Consultation on Air Passenger Duty planned

10 Mar 2021 by Tom Otley
Belfast City airport

The government today has announced a consultation on Air Passenger Duty in response to Sir Peter Hendy’s Interim Union Connectivity Review. At present, the Duty stands at £13 per passenger departing from a UK airport on a domestic flight. For a long haul flight it will rise to £82 from next month for an economy flight.

The Review, which was created in June, 2020, has been asked by the government to look at:

  • the quality and availability of transport infrastructure within the UK
  • where future investment should be targeted

The final report, which is due this summer “…will consider specific transport projects that could improve connectivity, and will assess their feasibility and potential impact on economic growth, social cohesion and quality of life.”

An Interim report has been published today and identifies as a key concern:

“Better air links to England to and from Northern Ireland and Northern Scotland, including but not exclusively to and from London Heathrow, for worldwide connections for passengers and freight; including the appropriate rate of Air Passenger Duty for journeys not realistic by rail.”

In response, Prime Minister Boris Johnson will today (March 10, 2021) “set out his vision to build back better from coronavirus (COVID-19) by boosting transport connectivity across and between the whole of the UK, as part of ambitions to level up across the country.”

As part of that, the government will also consult on cutting Air Passenger Duty (APD) on internal UK flights and will commit £20 million to develop plans for upgraded rail, road, sea and air links.

The review will also look to the future – considering the role of future technologies, and assessing environmental impacts of current and future infrastructure.

The consultation will include options to change the APD treatment for domestic flights, such as reintroducing a return leg exemption or creation of a new lower domestic rate.

In addition to looking at the case for increasing the number of international distance bands, the government says it “…will continue to decarbonise domestic aviation as part of our ambition to reach net zero, including through mandating the use of sustainable aviation fuels. All domestic aviation emissions are captured in carbon budgets.”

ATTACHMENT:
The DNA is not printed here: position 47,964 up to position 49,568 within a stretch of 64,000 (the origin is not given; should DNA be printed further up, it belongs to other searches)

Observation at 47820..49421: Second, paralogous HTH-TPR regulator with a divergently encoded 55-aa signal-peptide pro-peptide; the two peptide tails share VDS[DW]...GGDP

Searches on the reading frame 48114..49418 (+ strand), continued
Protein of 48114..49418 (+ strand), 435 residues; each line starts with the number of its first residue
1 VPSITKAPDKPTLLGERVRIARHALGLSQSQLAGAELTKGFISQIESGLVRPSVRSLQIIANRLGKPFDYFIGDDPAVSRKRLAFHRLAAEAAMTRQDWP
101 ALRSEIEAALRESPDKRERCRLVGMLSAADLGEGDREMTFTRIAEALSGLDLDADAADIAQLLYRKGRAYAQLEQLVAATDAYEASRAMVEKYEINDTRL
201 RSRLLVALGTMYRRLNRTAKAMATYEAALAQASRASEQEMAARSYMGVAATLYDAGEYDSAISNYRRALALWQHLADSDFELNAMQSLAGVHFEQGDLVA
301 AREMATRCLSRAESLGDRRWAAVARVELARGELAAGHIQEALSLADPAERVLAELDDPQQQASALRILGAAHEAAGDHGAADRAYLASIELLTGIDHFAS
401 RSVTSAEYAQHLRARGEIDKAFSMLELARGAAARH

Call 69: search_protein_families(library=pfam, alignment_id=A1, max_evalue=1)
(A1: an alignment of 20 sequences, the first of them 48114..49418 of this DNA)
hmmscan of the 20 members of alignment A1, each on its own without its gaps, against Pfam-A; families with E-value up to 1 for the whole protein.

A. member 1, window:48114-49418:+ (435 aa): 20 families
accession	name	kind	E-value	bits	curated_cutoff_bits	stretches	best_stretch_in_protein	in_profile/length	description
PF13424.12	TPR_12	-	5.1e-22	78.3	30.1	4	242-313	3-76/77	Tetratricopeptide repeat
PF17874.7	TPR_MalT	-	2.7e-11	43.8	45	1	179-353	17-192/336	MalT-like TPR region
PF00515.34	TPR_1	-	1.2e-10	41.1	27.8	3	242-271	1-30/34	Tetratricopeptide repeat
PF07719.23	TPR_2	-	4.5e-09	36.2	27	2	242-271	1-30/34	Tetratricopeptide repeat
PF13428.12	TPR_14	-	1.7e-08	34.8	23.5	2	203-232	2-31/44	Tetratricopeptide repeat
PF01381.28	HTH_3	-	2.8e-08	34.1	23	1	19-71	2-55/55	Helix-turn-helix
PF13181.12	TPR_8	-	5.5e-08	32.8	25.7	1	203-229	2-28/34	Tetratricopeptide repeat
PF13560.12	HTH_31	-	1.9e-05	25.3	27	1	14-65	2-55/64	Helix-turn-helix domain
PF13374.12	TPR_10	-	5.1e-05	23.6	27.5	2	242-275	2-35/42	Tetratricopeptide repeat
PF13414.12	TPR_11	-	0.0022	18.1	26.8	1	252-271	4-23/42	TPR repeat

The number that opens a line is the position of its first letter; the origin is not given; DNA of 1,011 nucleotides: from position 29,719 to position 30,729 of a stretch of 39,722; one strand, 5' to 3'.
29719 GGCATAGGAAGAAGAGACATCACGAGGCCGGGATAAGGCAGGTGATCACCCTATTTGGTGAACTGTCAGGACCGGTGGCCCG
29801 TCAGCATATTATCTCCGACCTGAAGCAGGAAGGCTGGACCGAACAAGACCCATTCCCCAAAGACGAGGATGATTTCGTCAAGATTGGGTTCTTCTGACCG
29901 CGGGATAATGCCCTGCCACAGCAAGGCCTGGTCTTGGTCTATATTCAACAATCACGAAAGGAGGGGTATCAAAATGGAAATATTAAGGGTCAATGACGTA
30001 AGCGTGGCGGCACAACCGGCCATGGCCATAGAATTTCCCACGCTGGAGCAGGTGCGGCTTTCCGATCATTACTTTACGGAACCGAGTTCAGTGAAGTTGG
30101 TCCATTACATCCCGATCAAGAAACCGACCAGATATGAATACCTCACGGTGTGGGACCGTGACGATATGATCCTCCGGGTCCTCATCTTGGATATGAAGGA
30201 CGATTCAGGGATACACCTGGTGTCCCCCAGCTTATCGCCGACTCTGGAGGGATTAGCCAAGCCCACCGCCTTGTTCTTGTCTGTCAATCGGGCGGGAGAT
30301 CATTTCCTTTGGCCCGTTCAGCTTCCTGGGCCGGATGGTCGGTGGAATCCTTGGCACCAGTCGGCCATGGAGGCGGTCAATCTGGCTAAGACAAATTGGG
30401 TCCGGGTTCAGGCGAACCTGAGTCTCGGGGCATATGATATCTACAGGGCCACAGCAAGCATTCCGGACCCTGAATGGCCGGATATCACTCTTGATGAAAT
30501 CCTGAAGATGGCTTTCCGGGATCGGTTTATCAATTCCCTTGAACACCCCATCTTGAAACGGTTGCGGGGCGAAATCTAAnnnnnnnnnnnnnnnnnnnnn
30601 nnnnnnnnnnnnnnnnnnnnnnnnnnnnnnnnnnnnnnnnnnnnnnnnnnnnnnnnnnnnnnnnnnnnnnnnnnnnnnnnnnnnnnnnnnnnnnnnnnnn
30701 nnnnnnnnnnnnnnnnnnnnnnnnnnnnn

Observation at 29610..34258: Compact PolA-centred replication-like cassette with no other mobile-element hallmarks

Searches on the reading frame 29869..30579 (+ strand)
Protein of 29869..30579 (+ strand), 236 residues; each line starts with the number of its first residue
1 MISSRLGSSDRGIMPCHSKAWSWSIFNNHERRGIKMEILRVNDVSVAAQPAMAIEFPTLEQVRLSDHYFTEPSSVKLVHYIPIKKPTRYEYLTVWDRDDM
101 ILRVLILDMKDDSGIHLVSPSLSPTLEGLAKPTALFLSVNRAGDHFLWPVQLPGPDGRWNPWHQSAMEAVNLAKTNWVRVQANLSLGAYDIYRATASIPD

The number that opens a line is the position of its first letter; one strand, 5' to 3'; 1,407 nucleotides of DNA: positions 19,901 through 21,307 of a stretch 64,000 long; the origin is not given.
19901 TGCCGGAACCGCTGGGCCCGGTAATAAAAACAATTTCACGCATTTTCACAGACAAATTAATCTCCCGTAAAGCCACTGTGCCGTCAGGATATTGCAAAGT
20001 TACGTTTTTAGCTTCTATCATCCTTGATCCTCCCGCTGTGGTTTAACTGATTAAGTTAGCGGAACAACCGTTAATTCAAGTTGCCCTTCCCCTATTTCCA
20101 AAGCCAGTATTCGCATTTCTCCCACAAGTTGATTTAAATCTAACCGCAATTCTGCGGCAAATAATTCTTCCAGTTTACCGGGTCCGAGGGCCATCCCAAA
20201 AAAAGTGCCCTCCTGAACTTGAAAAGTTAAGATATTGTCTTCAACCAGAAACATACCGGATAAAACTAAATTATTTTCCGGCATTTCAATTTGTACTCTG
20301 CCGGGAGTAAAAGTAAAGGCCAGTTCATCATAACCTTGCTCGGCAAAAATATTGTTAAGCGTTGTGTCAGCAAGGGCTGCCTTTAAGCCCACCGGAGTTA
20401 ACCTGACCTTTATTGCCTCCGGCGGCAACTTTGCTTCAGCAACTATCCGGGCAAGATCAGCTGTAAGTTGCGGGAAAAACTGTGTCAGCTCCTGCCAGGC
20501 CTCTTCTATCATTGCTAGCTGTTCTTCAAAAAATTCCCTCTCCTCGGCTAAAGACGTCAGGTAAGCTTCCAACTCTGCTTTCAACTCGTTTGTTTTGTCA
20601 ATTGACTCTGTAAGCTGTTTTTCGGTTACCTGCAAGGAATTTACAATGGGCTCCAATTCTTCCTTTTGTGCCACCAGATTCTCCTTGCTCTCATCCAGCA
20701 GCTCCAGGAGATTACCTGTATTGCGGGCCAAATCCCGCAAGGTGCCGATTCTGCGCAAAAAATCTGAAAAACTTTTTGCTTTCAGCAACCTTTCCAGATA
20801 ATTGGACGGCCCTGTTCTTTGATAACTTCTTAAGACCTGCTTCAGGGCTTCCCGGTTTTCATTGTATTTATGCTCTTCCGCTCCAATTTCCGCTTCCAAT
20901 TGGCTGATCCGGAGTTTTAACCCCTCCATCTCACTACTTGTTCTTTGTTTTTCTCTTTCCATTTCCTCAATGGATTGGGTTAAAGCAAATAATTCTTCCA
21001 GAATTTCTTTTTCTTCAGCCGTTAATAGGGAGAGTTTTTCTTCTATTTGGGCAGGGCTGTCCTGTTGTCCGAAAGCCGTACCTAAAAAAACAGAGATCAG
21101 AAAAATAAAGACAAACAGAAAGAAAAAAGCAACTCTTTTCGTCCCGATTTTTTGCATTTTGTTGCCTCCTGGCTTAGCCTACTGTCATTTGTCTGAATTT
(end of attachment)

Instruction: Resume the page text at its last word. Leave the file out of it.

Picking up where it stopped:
The current rates of PAD are due to rise next month in line with the Retail Price Index.


In response to the Interim Report from Si Peter Hendry,  the Airport Operators Association Chief Executive Karen Dee said:

“The recognition of the detrimental impact of Air Passenger Duty and a commitment to review domestic APD to reduce its impact is very welcome. Domestic aviation suffered a double-hit in the last year, with the collapse of Flybe and the COVID-19 pandemic, and this offers a glimmer of hope for the future.

“Sir Peter notes in his review that many of Flybe’s routes were unprofitable prior to the pandemic. With aviation’s recovery expected to stretch beyond 2025, this will put further routes at risk of not returning quickly or at all, not just domestically but also from regional airports to international destinations.

“That is why the Government’s long-promised Aviation Recovery Package must set out an ambitious strategy to return international and domestic connectivity to the UK nations and regions. APD is one of the key levers that the Government has to boost connectivity recovery but APD reform must be part of an holistic approach. This could include measures such as a regional connectivity start-up fund, Public Service Obligation routes, or waiving of airport charges for key routes as is happening in the Republic of Ireland.”

The UK is one of a handful of countries in Europe to charge APD and it is the highest such tax in the developed world, double that of the next highest in the EU, which is charged in Germany.

The British Airline Pilots Association’s General Secretary Brian Strutton said:

“We welcome the Government’s announcement of a consultation on reform of domestic APD. It is important that domestic connectivity is reinvigorated post-Covid as this is something which can really help power our economic recovery. This is especially important given the collapse of Flybe and its extensive UK route network last year.

“The double taxation of domestic flights is an anomaly which is a real barrier to new routes being established and new connections being made between the regions and nations of the UK.”

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